Prayer is a staff...

People who are not inclined to a prayerful life sometimes scoff at the supposed sentimentality they say it suggests. They see it as a crutch, a means of propping ourselves up when moving through a dark place. They are wrong; prayer is a staff, a strong arm of support when we are making our way through an unknown field to an outcome we may have fear or concern about.  And sometimes it can part the red sea.  It can make a way where before there was no way.  I think of prayer as a conscious reminder that we connected to the all-encompassing Divine. True, the connection may always be present…this is what Oneness means…but sometimes it grows dim without the light of prayer.

Pray without ceasing...

     St. Paul said to pray without ceasing, and that is a lot easier than one might think.  To the person with a prayer habit, it is a comfortable matter to stand in quiet during the day, a moment here, a moment there, letting the mind ease its way Godward for small renewals.  Words aren't necessary.  The heart knows the path.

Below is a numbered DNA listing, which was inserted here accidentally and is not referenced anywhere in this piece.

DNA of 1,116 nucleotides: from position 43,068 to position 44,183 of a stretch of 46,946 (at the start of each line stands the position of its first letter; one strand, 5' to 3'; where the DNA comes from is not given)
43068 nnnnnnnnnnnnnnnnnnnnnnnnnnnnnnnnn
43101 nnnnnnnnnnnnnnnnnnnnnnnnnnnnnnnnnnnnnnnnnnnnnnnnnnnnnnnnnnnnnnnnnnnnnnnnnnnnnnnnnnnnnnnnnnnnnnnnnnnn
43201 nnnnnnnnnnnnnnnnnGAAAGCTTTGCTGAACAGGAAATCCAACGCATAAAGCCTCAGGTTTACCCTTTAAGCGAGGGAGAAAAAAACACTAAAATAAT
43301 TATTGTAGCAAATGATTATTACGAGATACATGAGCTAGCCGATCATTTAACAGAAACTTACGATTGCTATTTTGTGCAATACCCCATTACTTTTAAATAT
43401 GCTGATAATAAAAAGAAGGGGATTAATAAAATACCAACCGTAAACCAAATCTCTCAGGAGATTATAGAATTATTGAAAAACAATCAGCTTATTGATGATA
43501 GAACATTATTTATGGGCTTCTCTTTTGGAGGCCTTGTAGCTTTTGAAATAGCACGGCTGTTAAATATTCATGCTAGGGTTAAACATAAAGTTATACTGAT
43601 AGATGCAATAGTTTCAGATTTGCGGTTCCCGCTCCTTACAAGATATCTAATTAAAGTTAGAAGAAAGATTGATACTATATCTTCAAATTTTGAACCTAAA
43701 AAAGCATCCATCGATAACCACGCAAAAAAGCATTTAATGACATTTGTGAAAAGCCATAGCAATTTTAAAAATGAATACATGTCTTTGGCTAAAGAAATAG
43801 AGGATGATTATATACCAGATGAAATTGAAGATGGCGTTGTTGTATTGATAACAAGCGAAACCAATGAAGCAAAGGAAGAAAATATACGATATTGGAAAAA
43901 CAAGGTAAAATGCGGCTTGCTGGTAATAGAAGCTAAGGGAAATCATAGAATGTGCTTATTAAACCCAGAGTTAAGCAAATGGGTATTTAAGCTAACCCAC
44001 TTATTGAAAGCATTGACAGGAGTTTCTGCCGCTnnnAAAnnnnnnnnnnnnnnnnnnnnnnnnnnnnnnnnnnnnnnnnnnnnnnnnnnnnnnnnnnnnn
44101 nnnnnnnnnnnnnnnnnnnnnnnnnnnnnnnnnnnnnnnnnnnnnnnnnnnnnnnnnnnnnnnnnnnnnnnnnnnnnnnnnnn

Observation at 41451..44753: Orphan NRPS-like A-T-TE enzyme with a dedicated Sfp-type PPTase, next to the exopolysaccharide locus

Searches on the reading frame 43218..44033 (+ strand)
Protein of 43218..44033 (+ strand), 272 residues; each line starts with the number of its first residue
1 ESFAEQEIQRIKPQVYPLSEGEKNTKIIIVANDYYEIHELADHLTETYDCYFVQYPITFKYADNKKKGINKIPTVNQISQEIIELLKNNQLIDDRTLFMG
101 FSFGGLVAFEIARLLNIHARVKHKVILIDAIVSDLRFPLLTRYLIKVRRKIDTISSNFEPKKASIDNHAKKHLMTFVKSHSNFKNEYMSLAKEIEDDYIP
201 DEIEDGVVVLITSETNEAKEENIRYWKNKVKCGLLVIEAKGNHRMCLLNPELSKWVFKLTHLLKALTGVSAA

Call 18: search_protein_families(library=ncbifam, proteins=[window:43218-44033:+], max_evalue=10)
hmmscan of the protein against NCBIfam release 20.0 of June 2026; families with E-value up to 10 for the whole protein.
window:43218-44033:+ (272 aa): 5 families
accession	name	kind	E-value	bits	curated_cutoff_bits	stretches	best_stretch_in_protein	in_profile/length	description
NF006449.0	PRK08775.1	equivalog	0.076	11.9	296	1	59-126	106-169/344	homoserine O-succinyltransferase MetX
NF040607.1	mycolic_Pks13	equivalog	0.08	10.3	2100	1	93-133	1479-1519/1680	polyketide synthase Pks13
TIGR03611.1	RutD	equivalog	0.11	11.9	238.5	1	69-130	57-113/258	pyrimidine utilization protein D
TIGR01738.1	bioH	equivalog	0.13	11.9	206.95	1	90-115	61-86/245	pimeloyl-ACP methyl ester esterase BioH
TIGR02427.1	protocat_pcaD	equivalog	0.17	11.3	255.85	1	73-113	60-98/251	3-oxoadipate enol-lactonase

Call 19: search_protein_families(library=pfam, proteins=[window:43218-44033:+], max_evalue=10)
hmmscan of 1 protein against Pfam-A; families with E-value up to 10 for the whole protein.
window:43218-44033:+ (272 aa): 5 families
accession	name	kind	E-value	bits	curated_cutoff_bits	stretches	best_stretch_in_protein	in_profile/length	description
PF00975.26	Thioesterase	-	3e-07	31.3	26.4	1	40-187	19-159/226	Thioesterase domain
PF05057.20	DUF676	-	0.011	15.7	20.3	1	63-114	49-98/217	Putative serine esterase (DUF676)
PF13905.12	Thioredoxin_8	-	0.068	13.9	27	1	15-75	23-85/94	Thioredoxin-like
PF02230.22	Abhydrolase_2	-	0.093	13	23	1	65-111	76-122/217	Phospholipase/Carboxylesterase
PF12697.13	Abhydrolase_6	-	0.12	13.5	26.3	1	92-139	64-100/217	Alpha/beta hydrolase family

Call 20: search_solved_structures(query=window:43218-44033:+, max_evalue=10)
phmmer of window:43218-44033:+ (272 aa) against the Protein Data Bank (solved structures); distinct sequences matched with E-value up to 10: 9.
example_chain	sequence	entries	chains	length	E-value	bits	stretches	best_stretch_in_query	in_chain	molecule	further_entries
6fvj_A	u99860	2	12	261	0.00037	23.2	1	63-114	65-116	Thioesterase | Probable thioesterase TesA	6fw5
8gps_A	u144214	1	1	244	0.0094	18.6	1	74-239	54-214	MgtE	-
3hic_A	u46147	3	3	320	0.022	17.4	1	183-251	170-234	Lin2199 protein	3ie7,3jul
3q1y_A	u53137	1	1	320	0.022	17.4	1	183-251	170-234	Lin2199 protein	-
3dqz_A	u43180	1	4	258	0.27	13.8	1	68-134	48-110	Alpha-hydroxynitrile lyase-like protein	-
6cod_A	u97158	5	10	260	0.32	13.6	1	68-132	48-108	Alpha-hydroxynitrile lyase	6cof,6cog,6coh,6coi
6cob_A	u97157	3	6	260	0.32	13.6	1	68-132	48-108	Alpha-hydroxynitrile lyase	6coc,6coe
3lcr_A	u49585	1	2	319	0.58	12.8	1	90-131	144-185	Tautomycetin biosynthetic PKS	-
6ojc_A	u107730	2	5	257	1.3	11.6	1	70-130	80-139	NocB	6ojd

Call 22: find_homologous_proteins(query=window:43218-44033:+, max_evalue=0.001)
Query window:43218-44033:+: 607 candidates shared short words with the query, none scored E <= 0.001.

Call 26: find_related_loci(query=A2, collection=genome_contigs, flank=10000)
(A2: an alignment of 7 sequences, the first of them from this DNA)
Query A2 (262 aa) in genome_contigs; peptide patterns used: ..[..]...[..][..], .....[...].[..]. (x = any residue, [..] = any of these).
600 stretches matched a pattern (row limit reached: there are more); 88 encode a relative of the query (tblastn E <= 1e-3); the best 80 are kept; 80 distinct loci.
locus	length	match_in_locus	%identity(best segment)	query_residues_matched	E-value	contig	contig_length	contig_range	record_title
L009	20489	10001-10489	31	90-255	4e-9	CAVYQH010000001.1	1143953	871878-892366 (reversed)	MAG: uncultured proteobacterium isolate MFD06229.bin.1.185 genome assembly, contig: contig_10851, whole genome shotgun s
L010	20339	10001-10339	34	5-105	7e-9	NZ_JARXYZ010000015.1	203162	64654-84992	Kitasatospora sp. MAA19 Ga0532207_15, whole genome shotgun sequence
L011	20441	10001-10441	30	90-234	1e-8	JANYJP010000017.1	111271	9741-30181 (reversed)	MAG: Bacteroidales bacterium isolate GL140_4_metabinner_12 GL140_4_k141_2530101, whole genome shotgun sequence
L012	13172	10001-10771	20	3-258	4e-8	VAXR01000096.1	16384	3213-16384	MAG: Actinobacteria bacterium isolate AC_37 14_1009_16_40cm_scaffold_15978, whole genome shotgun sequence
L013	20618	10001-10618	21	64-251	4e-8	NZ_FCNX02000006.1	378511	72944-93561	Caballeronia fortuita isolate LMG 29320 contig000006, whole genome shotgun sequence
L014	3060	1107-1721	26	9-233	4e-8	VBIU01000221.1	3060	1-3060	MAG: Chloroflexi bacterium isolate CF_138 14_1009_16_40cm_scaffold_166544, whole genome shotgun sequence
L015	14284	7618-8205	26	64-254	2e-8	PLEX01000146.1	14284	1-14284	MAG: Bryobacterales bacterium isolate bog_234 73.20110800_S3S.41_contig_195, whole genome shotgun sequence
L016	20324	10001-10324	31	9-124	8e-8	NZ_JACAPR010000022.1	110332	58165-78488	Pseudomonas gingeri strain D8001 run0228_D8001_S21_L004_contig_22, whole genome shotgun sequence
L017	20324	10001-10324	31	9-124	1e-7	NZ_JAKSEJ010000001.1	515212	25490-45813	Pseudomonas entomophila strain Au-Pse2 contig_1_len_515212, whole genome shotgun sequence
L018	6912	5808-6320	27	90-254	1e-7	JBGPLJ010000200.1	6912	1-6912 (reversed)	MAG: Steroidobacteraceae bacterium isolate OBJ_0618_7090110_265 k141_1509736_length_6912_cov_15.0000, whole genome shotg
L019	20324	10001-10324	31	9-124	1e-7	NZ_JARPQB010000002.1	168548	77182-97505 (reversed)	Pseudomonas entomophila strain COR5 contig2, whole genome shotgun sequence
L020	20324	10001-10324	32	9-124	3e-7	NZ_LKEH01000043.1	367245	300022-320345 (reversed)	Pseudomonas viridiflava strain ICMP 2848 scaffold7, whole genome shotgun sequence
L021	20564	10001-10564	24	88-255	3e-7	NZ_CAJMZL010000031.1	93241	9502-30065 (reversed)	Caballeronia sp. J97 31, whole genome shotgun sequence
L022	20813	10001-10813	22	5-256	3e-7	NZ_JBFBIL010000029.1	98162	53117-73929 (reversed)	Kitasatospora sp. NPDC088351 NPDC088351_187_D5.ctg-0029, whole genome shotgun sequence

A waiting calm...

I do not always sit easily in prayer. Sometimes the roil in my mind will not allow it, so I must move my feet as I move my lips, hoping the two will coalesce into one. Sometimes the reach for prayer opens me to a waiting calm; sometimes I wrestle my way through to a resting place at least.

I have burnished the connection...

I would like all my prayer to result in a place of quiet release and trust, and many times it does. But at other times I have to be satisfied that I have dwelt in it and not found the sweet spot, but left my impression nonetheless. It is no matter, for I have burnished the connection. Even without full, inner harmony, I know I can trust enough to make the entry, knowing it will move me at least part way.